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A possible oil leak in the Red Sea adds to Yemen’s crises

FOR FIVE years the Safer, a tanker, has been slowly corroding in the Red Sea, a time-bomb waiting to go off. Or perhaps it already has. Built in 1976, sent to Yemen in 1988, it has served ever since as a floating storage unit and export terminal. It sits off the coast of Ras Issa at the terminus of a 430km oil pipeline (see map). Since 2015 the ship and its cargo, more than 1.1m barrels of oil, have been in the hands of the Houthis, a Shia rebel group fighting a Saudi-led coalition in Yemen. On September 24th the Saudi ambassador to the United Nations warned that an “oil slick” had been spotted 50km west of the vessel.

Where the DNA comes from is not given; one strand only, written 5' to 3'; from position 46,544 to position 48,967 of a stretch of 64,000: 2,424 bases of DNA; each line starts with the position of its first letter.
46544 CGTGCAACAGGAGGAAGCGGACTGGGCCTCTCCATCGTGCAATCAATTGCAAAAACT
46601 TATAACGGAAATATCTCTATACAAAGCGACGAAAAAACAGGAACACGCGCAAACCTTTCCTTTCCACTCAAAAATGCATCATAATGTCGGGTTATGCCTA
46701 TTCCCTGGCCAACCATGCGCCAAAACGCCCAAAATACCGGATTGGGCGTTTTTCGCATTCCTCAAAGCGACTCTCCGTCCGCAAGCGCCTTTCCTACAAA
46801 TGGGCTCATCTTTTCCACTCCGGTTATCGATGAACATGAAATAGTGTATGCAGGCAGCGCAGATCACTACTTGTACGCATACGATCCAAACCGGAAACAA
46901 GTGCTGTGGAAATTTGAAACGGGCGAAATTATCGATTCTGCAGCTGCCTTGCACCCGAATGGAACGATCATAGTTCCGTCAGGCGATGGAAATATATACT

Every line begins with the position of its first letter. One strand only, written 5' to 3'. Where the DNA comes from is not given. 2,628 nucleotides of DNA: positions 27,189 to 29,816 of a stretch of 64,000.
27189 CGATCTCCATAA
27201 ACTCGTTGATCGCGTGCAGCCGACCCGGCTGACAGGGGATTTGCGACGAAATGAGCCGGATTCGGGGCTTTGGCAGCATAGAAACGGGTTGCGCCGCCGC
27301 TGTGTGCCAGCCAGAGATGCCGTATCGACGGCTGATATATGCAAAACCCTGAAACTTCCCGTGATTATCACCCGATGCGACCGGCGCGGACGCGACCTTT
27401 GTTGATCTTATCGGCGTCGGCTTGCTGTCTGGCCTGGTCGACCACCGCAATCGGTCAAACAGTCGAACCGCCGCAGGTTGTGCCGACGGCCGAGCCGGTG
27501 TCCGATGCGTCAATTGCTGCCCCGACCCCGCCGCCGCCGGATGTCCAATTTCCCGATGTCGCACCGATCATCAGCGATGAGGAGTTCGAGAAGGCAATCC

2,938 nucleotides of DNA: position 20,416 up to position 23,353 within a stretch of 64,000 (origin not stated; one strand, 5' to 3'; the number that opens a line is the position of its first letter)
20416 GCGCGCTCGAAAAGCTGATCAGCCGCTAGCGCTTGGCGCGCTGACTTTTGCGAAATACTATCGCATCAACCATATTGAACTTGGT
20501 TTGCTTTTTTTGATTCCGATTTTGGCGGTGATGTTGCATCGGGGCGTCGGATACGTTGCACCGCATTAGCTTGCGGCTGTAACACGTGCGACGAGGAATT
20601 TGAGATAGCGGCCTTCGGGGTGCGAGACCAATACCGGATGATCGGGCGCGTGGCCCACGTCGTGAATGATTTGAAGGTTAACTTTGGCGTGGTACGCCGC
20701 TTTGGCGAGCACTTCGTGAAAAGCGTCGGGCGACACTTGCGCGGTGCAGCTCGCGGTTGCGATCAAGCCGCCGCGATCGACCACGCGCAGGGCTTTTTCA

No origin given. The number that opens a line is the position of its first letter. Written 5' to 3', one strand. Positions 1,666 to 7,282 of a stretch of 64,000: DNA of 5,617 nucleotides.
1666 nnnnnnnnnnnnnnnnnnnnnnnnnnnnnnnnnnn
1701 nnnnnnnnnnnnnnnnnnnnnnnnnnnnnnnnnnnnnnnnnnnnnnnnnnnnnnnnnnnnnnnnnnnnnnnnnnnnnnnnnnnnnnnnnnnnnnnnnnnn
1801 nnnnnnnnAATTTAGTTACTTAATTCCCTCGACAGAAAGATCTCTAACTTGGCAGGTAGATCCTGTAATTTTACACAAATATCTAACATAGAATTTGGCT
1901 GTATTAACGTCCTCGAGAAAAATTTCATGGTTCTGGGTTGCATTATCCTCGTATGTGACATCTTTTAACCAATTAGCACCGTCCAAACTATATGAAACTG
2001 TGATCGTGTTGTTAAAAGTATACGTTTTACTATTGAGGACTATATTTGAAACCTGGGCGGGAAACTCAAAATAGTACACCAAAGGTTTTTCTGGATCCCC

Diplomats, shipping experts and environmentalists had warned for years that the ship was a danger. Sea water is doing what sea water does, eating away at its hull and tanks, a process that happens faster than normal in the salty Red Sea. Photos taken on board last year showed leaking pipes and rusted seals; there are fears the whole thing may explode.

But the Houthis have blocked any maintenance work. The vessel, in their imagination, is a useful obstacle to a Saudi-led assault on Hodeida, the nearby port that handles most of Yemen’s imports. Never mind that a spill would be an environmental disaster: the Safer’s cargo is four times that of the...

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